Before Gibbs School, Capitol Hill and Union schools both existed at roughly the same time. Both included elementary, junior high, and high school students. After Gibbs School opened, they continued to serve as schools. Capitol Hill lasted as an elementary school into the 1940s.

First Hall High School graduation – May 28, 1958

Another historic high school graduation took place on May 28, 1958.  It was the first graduation ceremony for Little Rock Hall High School.

The school opened in September 1957 as Little Rock’s newest high school, located in “west” Little Rock.  (It is sometimes listed as the second Little Rock high school, ignoring the fact that Horace Mann and the Vo Tech high schools existed.)

The first graduating class was smaller than future classes would be.  Because they had attended Central High School for their sophomore and junior years, many seniors who were zoned for Hall High chose to attend Central for their senior year.

Instead of processing in to Elgar’s “Pomp and Circumstance,” the Hall High seniors entered to Rimsky-Korsakov’s “Procession of the Nobles.”  The music for ceremony also included “The Star Spangled Banner,” Scarmolin’s “My Creed” and Handel’s “Sarabande and Bouree.”

Principal Terrell E. Powell (who would be tapped as superintendent of the district in a few months) presided over the ceremonies.  Superintendent Virgil Blossom (whose daughter had graduated from Central High the day before) spoke briefly to introduce the School Board members.  One of them, R. A. Lile, presented the students with their diplomas.

There were 109 seniors listed in the graduation program, seven were honor graduates.  The senior class officers were: Redding Stevenson, president; Amanda Jeanne “Toppy” Cameron, vice president; and Karl E. Stahlkopf, secretary. Porter Briggs was the first student body president. Linda Overstreet was student body vice president and Linda Neathery was 12th grade representative on the student council.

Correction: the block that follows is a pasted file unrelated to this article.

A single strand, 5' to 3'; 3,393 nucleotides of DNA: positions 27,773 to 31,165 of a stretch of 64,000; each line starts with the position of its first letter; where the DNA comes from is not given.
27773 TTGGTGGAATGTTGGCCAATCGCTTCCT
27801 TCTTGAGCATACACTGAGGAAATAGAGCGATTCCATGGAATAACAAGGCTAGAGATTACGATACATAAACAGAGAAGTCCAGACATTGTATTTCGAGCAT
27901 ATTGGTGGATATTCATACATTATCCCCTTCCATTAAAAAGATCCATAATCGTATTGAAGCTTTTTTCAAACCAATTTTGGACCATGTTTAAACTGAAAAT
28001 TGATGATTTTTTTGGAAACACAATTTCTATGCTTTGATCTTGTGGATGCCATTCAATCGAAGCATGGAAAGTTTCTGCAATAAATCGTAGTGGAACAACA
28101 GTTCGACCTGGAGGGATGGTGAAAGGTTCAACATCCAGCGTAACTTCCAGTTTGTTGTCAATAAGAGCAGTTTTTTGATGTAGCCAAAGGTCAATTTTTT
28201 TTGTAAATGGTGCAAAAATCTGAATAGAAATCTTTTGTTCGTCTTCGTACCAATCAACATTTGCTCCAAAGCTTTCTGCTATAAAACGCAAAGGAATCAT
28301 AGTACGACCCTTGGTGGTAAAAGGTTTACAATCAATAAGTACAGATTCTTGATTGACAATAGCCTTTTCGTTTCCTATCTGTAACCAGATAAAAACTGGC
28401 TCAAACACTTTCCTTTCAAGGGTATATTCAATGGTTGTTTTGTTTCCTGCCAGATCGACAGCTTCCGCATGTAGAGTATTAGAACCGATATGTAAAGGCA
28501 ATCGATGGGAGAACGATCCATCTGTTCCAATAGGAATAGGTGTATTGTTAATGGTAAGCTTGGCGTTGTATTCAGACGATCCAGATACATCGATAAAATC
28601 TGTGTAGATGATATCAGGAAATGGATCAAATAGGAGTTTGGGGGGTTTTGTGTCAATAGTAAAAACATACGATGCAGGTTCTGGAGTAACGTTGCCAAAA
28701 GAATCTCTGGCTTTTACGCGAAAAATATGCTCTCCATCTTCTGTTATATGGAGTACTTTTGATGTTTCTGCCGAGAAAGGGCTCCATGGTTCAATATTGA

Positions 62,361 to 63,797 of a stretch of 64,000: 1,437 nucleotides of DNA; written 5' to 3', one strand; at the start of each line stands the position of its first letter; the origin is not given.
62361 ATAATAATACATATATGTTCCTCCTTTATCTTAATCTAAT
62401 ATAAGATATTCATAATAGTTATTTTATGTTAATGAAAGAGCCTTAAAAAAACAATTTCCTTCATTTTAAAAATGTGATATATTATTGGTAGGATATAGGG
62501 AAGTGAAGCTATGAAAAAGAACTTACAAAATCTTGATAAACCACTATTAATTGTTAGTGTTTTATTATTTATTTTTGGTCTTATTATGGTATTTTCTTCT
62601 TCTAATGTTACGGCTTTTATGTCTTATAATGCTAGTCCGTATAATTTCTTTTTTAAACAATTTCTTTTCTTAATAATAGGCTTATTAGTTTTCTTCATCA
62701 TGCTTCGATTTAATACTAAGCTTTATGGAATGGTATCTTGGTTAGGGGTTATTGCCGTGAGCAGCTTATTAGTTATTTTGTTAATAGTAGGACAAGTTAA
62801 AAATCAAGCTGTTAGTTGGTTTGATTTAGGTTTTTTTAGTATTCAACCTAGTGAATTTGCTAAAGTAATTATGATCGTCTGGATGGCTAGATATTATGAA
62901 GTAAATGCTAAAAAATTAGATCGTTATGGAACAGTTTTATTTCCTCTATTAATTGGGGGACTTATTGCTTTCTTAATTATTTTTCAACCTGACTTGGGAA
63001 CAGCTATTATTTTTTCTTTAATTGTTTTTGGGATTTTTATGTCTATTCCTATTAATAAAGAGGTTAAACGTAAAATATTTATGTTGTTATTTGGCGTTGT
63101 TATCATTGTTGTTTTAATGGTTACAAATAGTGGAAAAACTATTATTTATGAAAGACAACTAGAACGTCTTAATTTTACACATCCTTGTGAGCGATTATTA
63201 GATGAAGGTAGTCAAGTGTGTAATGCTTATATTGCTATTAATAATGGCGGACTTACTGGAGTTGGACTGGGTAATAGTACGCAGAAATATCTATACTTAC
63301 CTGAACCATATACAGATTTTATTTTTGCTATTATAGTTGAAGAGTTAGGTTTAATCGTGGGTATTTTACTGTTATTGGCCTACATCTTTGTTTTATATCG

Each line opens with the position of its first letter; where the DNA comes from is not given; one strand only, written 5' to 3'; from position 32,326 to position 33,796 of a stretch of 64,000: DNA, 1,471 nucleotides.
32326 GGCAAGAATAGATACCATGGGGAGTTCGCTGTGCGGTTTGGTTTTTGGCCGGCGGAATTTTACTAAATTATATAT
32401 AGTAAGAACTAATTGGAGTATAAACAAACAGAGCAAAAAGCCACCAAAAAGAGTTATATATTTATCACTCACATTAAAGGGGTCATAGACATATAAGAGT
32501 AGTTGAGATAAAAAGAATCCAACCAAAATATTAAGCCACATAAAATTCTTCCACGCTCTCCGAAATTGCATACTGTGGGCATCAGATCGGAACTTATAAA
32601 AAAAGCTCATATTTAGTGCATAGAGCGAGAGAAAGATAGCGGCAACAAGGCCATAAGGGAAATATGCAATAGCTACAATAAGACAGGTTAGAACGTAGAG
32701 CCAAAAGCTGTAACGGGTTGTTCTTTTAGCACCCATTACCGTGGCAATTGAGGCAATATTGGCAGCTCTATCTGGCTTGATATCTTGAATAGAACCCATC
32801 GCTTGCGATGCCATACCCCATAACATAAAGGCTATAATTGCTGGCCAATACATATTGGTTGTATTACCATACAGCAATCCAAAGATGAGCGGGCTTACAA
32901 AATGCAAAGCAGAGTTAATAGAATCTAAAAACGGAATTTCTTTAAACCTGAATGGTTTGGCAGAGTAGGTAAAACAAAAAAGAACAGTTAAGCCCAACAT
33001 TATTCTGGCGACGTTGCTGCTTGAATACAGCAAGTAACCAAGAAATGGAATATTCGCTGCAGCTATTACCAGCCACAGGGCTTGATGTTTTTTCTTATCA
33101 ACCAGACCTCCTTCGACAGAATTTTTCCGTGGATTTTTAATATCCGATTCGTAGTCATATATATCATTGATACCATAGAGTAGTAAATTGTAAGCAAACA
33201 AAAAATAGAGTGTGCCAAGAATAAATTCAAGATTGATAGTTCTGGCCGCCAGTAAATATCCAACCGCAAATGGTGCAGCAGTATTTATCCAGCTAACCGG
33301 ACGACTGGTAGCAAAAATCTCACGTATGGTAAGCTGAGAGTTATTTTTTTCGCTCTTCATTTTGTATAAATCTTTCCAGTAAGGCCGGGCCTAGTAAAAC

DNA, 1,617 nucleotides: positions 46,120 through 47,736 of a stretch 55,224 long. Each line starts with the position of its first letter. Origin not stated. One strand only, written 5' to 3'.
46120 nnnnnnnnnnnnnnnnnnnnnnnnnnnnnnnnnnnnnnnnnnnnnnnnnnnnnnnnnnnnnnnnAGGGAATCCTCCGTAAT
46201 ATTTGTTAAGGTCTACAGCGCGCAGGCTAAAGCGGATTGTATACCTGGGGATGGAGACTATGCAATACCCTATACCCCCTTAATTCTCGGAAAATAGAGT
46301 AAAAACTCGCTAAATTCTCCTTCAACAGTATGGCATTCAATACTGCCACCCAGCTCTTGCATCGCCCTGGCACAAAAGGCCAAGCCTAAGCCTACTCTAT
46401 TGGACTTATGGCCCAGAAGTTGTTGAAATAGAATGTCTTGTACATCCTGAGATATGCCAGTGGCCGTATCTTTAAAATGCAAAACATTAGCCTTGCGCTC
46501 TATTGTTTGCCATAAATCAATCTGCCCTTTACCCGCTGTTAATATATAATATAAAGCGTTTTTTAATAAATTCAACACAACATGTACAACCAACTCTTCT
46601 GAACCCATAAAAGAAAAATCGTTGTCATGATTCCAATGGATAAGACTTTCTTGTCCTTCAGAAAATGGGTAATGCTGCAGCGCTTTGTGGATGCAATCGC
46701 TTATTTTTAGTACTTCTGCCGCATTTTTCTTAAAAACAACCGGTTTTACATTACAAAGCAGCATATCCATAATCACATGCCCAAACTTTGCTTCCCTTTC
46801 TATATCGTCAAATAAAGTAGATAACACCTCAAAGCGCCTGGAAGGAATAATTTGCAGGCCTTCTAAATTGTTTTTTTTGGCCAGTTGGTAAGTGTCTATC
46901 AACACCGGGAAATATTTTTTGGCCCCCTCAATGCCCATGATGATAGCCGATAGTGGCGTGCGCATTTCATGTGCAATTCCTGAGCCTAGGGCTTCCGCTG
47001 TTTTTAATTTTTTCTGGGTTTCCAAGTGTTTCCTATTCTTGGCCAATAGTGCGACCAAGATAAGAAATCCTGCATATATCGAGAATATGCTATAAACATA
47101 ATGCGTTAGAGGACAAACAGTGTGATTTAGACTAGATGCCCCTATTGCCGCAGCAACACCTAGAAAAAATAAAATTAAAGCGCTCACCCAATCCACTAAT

The Senior speakers were:  Anita Kluglose (“Toward a Pathless Wood”), Karl Stahlkopf (“Toward the Mysterious Stars”), Linda Neathery (“Toward Majestic Mountains”) and Thomas York (“Toward Unlimited Horizons”).  Other students participating were Redding Stevenson presenting the senior gift, Mary Ellen Lenggenhager giving the invocation, and Michael Ebert giving the benediction.

Final Dunbar High School Graduation – May 27, 1955

On May 27, 1955, on the stage of Robinson Auditorium, the Dunbar High School senior class graduated. This academic year marked not only the 25th anniversary of Dunbar’s opening, but it was the last year that the school building would offer junior high through junior college classes.

In the fall of 1955, the new Horace Mann High School would open. Dunbar would continue to be open, but only as a junior high.  (Though no reason was ever publicly given, the junior college component ended in May 1955.)

The new Mann High School was constructed, in part, as a way to delay any integration plans for the Little Rock School District.  With a new second all-white high school in the works for Little Rock, it was thought that a new African American school would placate the African-American community by not only giving them a new building, but relieving the overcrowding at Dunbar.

But on May 27, 1955, and the days leading up to it, the focus was on celebrating the final graduation class and the 25th anniversary of Dunbar High School.  On May 25, teachers who had taught for 25 years at the school, and original teachers who retired from the school were honored.

The school’s original principal, Dr. John H. Lewis, was the commencement speaker.  The current principal, Dr. L. W. Christophe presided over the awarding of the diplomas and announcements of scholarships.  Among the higher education institutions to which they received scholarships were the University of Michigan, Wiley College, Tennessee State, Arkansas AM&N, Talladega College, and Philander Smith College.

While the Arkansas Gazette and Arkansas Democrat  both DID run stories on the graduation, it was hardly equal to the coverage they gave Central High School.  In fact, on the day after Dunbar’s graduation, the Democrat ran a photo of two Central graduates huddled under an umbrella in the rain – three days after the ceremony took place.

In 1971, Mann ceased its status as a high school as well.  Today, both Mann and Dunbar serve as middle schools within the Little Rock School District.